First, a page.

Among them were researchers from the University of Sydney’s Charles Perkins Centre as well as the Cooperative Research Centre for Alertness, Safety and Productivity (Alertness CRC), who collected passenger and crew data.

Caillaud, one of the University of Sydney researchers, said: ‘What we’ve done basically is to design three very important things on the flight. 

‘First, the lighting, then the meal schedule and the meal composition, and physical activity onboard.

‘And why we are doing on this very long flight, to help people to adjust better when they arrive in Sydney and to reduce jet-lag on arrival.’ 

Six Qantas Frequent Flyers took part in the passenger research. They were fitted with wearable technology devices and followed a redesigned eating and sleeping schedule which aimed to facilitate onboard wellbeing and adjustment to new time zones.

After take-off at 6am yesterday, they were expected to be offered a range of high GI supper options such as chicken broth with macaroni or a steak sandwich, along with a glass of wine and a milk-based pana cotta dessert.

Cabin lighting and temperature, stretching and meditation were also set to play key roles in the research.

One of the specially prepared in-flight meals that was served to the passengers 

Researchers from the University of Sydney’s Charles Perkins Centre as well as the Cooperative Research Centre for Alertness, Safety and Productivity (Alertness CRC), who collected passenger and crew data

Speaking before the flight, professor Corinne Caillaud from the Charles Perkins Centre said: ‘We are hopeful that the interventions and strategies we tried on the first research flight helped passengers better manage the challenges of crossing multiple time zones. From a research point of view, it was something quite novel.

‘We’re looking forward to this second flight, which will involve passengers eating supper at breakfast time, with the aim of encouraging them to sleep at 10am in the morning London time to help avoid light and reset their body clock to Sydney time.’

Captain Helen Trenerry, who led the test flight, said before takeoff on Wednesday that research data including activity monitoring, sleep diaries, cognitive testing and monitoring of melatonin levels would help determine whether the crew mix of one captain, one first officer and two second officers was appropriate or if more people were needed.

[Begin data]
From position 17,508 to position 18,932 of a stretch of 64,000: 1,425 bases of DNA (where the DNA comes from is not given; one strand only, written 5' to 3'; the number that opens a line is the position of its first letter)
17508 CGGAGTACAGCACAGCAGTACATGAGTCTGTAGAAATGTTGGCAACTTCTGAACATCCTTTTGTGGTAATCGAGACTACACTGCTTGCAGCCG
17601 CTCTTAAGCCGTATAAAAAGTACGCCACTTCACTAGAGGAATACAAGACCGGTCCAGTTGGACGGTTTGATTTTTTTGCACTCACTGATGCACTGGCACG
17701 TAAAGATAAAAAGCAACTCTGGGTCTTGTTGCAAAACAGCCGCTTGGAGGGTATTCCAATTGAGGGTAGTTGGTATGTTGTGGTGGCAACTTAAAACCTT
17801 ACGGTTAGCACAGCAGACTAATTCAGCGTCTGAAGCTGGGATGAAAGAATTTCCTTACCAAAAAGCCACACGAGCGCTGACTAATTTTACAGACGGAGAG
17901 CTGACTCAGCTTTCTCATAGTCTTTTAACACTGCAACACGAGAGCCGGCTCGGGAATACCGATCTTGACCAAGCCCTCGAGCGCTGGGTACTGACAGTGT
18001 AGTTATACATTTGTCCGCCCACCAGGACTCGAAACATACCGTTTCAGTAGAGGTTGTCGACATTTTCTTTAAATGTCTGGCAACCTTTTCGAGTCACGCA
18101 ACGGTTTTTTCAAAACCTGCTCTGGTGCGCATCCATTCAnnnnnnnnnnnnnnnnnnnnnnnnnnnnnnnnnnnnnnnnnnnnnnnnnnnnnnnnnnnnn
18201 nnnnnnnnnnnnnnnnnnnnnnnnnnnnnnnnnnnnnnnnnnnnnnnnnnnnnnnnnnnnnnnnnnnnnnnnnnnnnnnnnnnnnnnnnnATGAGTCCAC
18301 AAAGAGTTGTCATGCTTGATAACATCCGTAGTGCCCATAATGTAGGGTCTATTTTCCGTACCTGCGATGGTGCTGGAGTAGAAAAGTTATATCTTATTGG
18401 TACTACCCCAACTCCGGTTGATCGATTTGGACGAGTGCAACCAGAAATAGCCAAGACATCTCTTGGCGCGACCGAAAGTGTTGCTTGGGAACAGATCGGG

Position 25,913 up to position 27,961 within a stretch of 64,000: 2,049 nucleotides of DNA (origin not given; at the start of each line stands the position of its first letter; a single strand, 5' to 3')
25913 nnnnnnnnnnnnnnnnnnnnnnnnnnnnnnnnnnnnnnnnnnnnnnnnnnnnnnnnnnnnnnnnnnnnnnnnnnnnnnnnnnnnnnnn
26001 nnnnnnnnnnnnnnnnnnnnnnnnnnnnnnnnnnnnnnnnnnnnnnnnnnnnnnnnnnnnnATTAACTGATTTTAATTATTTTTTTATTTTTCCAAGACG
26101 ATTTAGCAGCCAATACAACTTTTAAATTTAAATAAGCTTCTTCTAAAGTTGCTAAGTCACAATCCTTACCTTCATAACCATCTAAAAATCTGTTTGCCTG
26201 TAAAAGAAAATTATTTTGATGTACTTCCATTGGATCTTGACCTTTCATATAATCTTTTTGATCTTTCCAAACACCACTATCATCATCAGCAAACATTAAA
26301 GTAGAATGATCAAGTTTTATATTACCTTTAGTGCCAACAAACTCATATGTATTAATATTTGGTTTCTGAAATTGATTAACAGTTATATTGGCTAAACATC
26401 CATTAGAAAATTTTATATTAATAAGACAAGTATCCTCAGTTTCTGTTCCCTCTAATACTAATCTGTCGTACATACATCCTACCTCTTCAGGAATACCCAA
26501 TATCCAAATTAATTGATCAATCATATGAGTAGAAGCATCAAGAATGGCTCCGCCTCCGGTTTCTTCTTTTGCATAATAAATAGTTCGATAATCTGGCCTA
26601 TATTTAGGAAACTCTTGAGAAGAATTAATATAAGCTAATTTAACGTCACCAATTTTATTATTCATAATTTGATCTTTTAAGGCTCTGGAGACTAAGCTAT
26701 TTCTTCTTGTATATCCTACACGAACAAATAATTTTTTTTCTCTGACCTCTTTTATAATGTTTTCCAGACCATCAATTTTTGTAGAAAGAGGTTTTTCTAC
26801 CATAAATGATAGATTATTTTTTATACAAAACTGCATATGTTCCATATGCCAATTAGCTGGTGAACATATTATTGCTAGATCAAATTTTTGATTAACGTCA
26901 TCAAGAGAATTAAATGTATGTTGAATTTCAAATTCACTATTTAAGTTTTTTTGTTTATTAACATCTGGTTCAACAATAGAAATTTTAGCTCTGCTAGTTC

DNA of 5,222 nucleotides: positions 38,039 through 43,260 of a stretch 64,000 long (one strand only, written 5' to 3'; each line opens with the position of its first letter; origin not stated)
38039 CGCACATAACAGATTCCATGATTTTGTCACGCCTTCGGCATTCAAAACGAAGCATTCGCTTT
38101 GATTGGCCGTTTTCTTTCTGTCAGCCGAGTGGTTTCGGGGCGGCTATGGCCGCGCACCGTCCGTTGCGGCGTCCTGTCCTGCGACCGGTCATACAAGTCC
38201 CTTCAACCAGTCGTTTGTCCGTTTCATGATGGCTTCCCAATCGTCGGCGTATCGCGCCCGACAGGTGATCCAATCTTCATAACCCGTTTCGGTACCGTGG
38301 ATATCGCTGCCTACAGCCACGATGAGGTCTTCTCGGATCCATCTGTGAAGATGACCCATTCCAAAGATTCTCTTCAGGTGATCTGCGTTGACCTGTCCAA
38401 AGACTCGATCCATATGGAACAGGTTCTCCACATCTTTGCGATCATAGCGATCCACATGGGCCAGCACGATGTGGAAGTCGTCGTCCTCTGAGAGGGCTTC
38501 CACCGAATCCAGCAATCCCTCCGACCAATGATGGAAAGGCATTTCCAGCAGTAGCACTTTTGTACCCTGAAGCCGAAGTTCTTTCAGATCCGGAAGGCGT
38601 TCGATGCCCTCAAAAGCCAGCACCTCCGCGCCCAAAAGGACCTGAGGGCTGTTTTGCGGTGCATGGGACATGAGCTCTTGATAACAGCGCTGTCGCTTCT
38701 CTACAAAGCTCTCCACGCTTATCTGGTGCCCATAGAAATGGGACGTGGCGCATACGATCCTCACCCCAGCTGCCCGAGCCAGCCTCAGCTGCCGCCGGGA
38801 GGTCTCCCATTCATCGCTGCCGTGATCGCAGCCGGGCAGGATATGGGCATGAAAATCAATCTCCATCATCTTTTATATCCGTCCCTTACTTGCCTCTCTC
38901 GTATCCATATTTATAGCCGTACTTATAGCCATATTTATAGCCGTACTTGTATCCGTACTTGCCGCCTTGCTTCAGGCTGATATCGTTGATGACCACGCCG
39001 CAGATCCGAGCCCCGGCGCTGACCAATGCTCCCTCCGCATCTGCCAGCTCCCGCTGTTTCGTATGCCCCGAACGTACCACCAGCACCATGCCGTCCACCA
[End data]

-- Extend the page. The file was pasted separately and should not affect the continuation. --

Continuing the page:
She said she would be happy to fly Sydney-London or Sydney-New York but would prefer regulations that limited the trips to around one a month for pilots. 

The extreme long-haul trips ‘will be very, very long flights and fatiguing over the long term,’ she said. 

A final decision on whether the ultralong-haul flights will become a commercial reality is expected by the year’s end, with the service potentially launching by 2022.

To fly direct to Sydney with a full passenger load, Qantas will need a longer-range plane than the Boeing 787-9 Dreamliner.   

 

On the flight deck of the 19 and a half hour flight. Qantas chief executive Alan Joyce said the airline wants to improve comfort on long-haul flights

Qantas has been considering an order for either an ultra-long range version of Airbus SE’s A350-1000 or the Boeing Co 777-8. 

However, the latter plane’s entry into service has been delayed and so Boeing has put together an alternative offer to deal with that.   

The airline also needs to get pilots to agree on contract terms and a sign-off from Australia’s aviation regulator to launch the flights.   

It was the second time a commercial airline has flown the route. The first was in 1989, with a journey time of 20 hours and 9 minutes. 

Ahead of the flight, Qantas chief executive Alan Joyce said the airline wants to improve comfort on long-haul flights.

He explained: ‘We know that travellers want room to move on these direct flights, and the exercises we encouraged on the first research flight seemed to work really well.

‘So, we’re definitely looking to incorporate on-board stretching zones and even some simple modifications like overhead handles to encourage low impact exercises.’  

On board Qantas’ ultra-long-haul test flight: MailOnline’s passenger Nick Boulos of MakeMyDay describes ‘nine-hour blackout’ and breakfast spiked with chilli aboard Boeing jet  

By Nick Boulos for MailOnline